How the Katyusha became a potent threat

The Katyusha (little Katie in Russian) was initially a primitive projectile designed in the late 1930s.

By ISAAC APTER
July 25, 2006 00:24
2 minute read.
How the Katyusha became a potent threat

katyusha hizbullah 298.8. (photo credit: AP [file])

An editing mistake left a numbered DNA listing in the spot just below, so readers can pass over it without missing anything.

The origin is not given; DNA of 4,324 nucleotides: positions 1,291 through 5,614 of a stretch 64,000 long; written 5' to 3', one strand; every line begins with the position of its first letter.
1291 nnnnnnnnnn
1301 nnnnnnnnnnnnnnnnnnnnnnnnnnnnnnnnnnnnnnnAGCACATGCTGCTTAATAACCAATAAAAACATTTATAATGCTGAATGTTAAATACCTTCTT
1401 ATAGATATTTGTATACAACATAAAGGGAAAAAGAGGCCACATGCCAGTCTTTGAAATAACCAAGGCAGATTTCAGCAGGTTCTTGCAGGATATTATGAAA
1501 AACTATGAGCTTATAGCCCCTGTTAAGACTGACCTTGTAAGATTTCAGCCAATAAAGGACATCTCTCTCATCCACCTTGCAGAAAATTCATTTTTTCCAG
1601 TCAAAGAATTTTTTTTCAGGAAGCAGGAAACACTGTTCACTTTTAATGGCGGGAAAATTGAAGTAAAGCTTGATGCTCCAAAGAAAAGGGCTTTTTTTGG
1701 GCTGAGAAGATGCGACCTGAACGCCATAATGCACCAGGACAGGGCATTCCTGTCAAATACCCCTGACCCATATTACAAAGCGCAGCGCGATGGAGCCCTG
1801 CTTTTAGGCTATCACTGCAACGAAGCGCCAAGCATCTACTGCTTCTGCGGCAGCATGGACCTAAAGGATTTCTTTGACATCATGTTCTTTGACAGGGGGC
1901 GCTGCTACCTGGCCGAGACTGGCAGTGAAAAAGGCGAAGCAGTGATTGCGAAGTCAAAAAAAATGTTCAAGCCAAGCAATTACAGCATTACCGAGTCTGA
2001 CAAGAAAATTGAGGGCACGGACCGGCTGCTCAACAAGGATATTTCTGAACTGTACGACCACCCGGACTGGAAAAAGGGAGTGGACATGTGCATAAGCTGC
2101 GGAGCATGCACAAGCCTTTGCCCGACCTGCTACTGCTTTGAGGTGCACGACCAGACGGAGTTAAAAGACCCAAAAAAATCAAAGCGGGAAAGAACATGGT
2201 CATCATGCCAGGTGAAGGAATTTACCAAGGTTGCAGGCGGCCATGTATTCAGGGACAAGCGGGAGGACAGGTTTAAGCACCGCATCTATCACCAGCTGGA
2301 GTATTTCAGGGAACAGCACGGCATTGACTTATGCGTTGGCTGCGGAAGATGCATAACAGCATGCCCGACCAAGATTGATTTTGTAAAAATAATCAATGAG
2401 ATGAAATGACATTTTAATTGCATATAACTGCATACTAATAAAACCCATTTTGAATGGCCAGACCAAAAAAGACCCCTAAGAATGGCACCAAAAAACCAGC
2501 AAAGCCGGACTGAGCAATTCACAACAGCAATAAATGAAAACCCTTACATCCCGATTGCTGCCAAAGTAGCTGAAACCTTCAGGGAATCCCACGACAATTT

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According to the IDF, Hizbullah has fired more than 1,000 Katyusha rockets into northern Israel since the beginning of the most recent escalation of violence, killing 17 people, damaging roads and buildings, sending hundreds of thousands living in northern communities into bomb shelters, and shutting down the North's economy. Hizbullah and before it the PLO have fired these rockets from southern Lebanon since the 1950s, when Lebanon and Syria acquired the weapons from Soviet and Chinese stockpiles leftover from World War II. The Katyusha (little Katie in Russian) was initially a primitive projectile designed in the late 1930s by Swedish rocket engineer Georgy Langemak for the Red Army. It was first used in 1941, during the initial stages of the German invasion of the Soviet Union. The term Katyusha actually refers to several variants of unguided rockets based on the original Soviet design and produced over the past half-century. Much of Hizbullah's arsenal of Katyushas consists of older versions, including the 122 mm. model, with a range of 20 to 25 km., and the 107 mm. variation, with a range of 8 to 10 km. Due to their lack of size and onboard guidance systems, these individual Katyushas do not pose a great threat to infrastructure or buildings, although the fatalities are all-too tangible proof of their potential to kill. However, Hizbullah is known to have a number of truck-mounted multi-barrel rocket launchers capable of firing salvos of 40 rockets at a time. According to estimates by Israeli officials and military experts, Hizbullah had approximately 10,000 Katyusha rockets before the beginning of the current violence. The mobility of the multiple-rocket launchers makes them difficult for the IAF to pinpoint and destroy. The latest barrages of rockets against northern Israel have confirmed the longstanding concerns of Israeli military experts - that with the help of Iran and Syria, Hizbullah has also been able to acquire 240mm. versions of the standard 122mm. Katyusha, as well as the Iranian Fajr-3 rocket, a third-generation Katyusha with a range of 35-45 kilometers. Iranian Fajr-5 rockets have a 70-km. range. And variants of the Zelzal missile have ranges of 150-km. and even 200-km., bringing Tel Aviv well within potential range from Lebanon. These systems are, potentially, capable of being armed with conventional high explosives, chemical, biological and radiological dispersion warheads. Israeli intelligence is understood to have assessed that Hizbullah does not a non-conventional weapons capability. The Fajr-3 and Fajr-5 rockets are much less accurate than Iran's Fajr-3 and Fajr-5 missiles, which have onboard guidance systems. As a very general rule of thumb, Hizbullah's rockets are said to be accurate to only one percent for every kilometer traveled. In other words, a rocket fired from 40 kilometers would be accurate to approximately 400 meters.

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